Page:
We heard an amazing story from an aging playboy this week. Some years ago, this upper-crust chap was chatting up a buff black man in a bar and the conversation turned to their occupations. The American said he was an undertaker. And that it was to his funeral home that Marilyn Monroe was brought on her death. And he went on to confess that all the local undertakers then took turns to have sex with her corpse.

[Popbitch is a weekly UK email newsletter of celebrity gossip, much of it salacious and much of it untrue. Its web page is]

Wednesday, October 31, 2007

Hansom Dump

H. V. Morton, Ghosts of London. London: Methuen & Co., 1939, pp. 51-3.

[Albert] Frisbee is one of the last three hansom cab-drivers in London. He was driving a hansom forty years ago, when there were over fifteen thousand horse-cabs and hansoms on the streets of London. His old badge number is 14,037. [...]

I asked Mr. Frisbee if he could buy six hansoms anywhere to-day, and he shook his head.

'Not for all the gold in the Bank,' he replied.

All those thousands of 'London gondolas' have vanished in our time. The taxicab, slowly at first, and then swiftly, drove them from the streets.

'There used to be a tale,' said Mr. Frisbee, 'that somewhere at Hendon all the thousands of hansom cabs were lying in a huge dump, waiting to be broken up. And I believe it was a true story. That's what happened to them. They were sold for one pound and two pounds apiece. They were broken up for the glass, the springs and the woodwork.'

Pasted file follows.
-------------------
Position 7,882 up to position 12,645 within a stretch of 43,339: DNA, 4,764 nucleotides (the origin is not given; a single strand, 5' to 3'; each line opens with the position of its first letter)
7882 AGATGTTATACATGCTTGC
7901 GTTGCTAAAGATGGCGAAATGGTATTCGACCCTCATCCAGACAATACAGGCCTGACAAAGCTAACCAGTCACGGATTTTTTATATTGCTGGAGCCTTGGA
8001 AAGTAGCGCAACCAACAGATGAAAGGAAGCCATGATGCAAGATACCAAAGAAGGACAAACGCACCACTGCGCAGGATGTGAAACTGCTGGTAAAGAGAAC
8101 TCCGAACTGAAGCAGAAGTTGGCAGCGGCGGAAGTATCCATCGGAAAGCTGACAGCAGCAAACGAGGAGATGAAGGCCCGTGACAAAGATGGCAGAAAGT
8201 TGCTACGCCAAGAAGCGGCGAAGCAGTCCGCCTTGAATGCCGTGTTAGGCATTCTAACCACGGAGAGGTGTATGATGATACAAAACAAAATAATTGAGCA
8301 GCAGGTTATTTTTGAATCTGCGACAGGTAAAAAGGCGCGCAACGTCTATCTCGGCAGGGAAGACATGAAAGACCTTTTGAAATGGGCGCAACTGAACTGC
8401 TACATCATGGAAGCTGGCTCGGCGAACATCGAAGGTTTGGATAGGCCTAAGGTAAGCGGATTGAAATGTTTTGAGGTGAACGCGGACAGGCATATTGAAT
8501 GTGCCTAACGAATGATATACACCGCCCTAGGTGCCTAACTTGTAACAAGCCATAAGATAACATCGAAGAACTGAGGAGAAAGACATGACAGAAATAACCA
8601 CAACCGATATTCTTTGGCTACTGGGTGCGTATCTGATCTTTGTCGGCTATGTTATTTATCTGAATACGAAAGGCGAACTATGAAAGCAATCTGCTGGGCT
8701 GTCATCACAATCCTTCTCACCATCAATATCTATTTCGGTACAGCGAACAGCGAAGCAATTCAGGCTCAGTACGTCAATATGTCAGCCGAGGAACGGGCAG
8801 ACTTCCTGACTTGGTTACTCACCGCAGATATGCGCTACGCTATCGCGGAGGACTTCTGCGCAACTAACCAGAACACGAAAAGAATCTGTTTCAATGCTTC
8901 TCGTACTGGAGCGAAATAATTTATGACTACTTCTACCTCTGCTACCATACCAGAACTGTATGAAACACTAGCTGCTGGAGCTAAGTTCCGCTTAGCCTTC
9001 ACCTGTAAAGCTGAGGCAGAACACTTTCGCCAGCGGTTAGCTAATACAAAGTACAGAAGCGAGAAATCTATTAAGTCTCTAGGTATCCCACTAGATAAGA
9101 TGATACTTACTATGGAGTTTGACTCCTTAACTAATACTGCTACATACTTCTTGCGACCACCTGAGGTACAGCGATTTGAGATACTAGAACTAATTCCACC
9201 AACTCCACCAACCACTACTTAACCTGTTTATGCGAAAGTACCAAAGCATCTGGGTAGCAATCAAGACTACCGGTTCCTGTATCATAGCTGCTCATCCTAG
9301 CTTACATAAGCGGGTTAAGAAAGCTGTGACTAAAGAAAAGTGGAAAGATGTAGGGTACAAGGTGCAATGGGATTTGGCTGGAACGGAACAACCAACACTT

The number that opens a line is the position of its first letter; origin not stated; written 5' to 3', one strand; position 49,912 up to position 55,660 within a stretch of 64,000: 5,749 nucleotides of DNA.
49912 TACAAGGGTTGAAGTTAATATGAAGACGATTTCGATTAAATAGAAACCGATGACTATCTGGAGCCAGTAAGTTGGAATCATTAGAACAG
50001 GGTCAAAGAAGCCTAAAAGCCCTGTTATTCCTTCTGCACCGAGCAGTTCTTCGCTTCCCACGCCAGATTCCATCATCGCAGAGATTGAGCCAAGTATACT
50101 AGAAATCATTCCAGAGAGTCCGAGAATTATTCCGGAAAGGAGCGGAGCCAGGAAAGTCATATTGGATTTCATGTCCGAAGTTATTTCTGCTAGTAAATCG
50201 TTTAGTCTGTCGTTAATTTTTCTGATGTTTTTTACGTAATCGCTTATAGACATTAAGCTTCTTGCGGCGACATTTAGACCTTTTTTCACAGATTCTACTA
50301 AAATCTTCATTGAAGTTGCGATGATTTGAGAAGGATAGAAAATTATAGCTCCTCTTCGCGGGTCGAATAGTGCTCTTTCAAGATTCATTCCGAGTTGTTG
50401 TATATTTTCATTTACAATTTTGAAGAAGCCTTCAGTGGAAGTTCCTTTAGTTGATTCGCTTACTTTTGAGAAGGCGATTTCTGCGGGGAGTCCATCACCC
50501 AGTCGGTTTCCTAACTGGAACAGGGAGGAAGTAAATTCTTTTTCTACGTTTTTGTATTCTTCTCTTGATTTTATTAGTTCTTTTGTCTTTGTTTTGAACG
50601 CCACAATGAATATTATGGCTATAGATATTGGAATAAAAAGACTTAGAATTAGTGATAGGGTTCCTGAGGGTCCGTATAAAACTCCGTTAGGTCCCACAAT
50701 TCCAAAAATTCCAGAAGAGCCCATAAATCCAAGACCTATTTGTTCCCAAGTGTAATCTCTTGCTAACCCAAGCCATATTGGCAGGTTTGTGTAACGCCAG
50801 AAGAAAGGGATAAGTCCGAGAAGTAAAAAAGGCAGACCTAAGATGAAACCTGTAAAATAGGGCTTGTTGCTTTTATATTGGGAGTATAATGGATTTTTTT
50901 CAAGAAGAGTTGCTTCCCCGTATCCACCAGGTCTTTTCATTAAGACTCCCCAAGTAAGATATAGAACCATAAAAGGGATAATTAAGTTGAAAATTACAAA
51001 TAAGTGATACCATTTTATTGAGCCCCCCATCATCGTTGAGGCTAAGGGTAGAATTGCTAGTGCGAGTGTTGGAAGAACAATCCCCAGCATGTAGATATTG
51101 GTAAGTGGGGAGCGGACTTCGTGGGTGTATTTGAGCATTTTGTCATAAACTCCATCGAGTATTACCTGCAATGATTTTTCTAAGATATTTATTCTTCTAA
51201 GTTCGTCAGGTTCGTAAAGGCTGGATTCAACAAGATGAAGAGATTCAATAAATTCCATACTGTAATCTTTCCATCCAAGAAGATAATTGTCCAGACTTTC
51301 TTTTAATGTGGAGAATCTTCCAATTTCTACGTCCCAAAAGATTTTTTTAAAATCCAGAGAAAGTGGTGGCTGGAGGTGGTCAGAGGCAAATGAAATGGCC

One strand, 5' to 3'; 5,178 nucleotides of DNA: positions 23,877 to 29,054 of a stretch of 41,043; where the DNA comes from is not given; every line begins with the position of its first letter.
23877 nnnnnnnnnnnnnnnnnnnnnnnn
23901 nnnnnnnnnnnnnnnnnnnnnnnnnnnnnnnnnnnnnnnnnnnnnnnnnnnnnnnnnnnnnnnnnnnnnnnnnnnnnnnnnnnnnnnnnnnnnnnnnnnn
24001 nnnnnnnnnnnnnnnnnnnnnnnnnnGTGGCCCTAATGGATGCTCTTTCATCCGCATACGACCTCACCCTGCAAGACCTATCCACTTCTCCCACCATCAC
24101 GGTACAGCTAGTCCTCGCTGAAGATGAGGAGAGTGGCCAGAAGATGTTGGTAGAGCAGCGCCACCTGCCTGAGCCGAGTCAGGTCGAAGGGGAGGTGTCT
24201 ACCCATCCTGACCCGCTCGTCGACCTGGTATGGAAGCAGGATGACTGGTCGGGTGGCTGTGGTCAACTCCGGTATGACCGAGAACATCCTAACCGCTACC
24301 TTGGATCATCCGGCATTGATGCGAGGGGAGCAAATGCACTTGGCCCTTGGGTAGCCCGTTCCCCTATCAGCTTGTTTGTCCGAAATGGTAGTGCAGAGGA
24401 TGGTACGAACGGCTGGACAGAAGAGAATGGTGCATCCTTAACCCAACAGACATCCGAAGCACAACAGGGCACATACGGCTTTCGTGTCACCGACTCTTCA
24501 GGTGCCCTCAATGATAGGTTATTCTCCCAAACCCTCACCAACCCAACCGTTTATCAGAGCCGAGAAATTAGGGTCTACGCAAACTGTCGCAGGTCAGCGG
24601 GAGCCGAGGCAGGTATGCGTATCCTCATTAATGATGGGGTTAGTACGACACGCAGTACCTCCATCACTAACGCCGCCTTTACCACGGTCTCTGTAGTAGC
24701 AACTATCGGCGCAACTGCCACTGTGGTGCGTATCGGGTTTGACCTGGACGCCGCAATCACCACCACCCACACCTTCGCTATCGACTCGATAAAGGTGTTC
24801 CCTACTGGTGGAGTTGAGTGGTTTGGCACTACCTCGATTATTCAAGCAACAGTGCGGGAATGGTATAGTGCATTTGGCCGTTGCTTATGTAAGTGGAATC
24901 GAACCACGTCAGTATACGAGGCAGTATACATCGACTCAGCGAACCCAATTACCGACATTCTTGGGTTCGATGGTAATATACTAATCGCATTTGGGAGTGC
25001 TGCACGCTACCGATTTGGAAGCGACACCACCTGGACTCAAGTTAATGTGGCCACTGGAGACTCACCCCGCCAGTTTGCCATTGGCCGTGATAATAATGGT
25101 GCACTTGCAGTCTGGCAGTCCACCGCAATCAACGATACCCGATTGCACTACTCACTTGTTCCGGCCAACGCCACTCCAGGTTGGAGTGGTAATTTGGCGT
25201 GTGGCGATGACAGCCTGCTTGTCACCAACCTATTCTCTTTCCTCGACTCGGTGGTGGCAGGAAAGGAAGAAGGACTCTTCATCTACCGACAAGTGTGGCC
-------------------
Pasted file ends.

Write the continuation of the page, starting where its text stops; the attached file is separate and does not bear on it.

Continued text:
Tuesday, October 30, 2007

Hawk Snatches Toy Poodle

30 October 2007

True nature saga, or tall talon tale

By Lisa Heyamoto

Story appeared in METRO section, Page B1

[According to Betty Cooper, publicity coordinator at the Effie Yeaw Nature Center in Carmichael, California, "an employee was walking the center grounds when he was flagged down by [a] hysterical woman, who claimed a hawk had made off with her toy poodle."]

Pensacola New Journal [FL]
8 November 2007

Pet owners fear flying menace
Hawks believed to be attacking city's small dogs

Thyrie Bland

First it was coyotes, and now ... hawks?

Some Gulf Breeze residents are worried that birds of prey are swooping down from the sky to attack their pets. [...]

Monday, October 29, 2007

"Ghostly" Hand Steers Car

Liverpool Echo [UK]
29 October 2007

Spooky sailor's story that raised a raucous laugh

by Linda McDermott, Liverpool Echo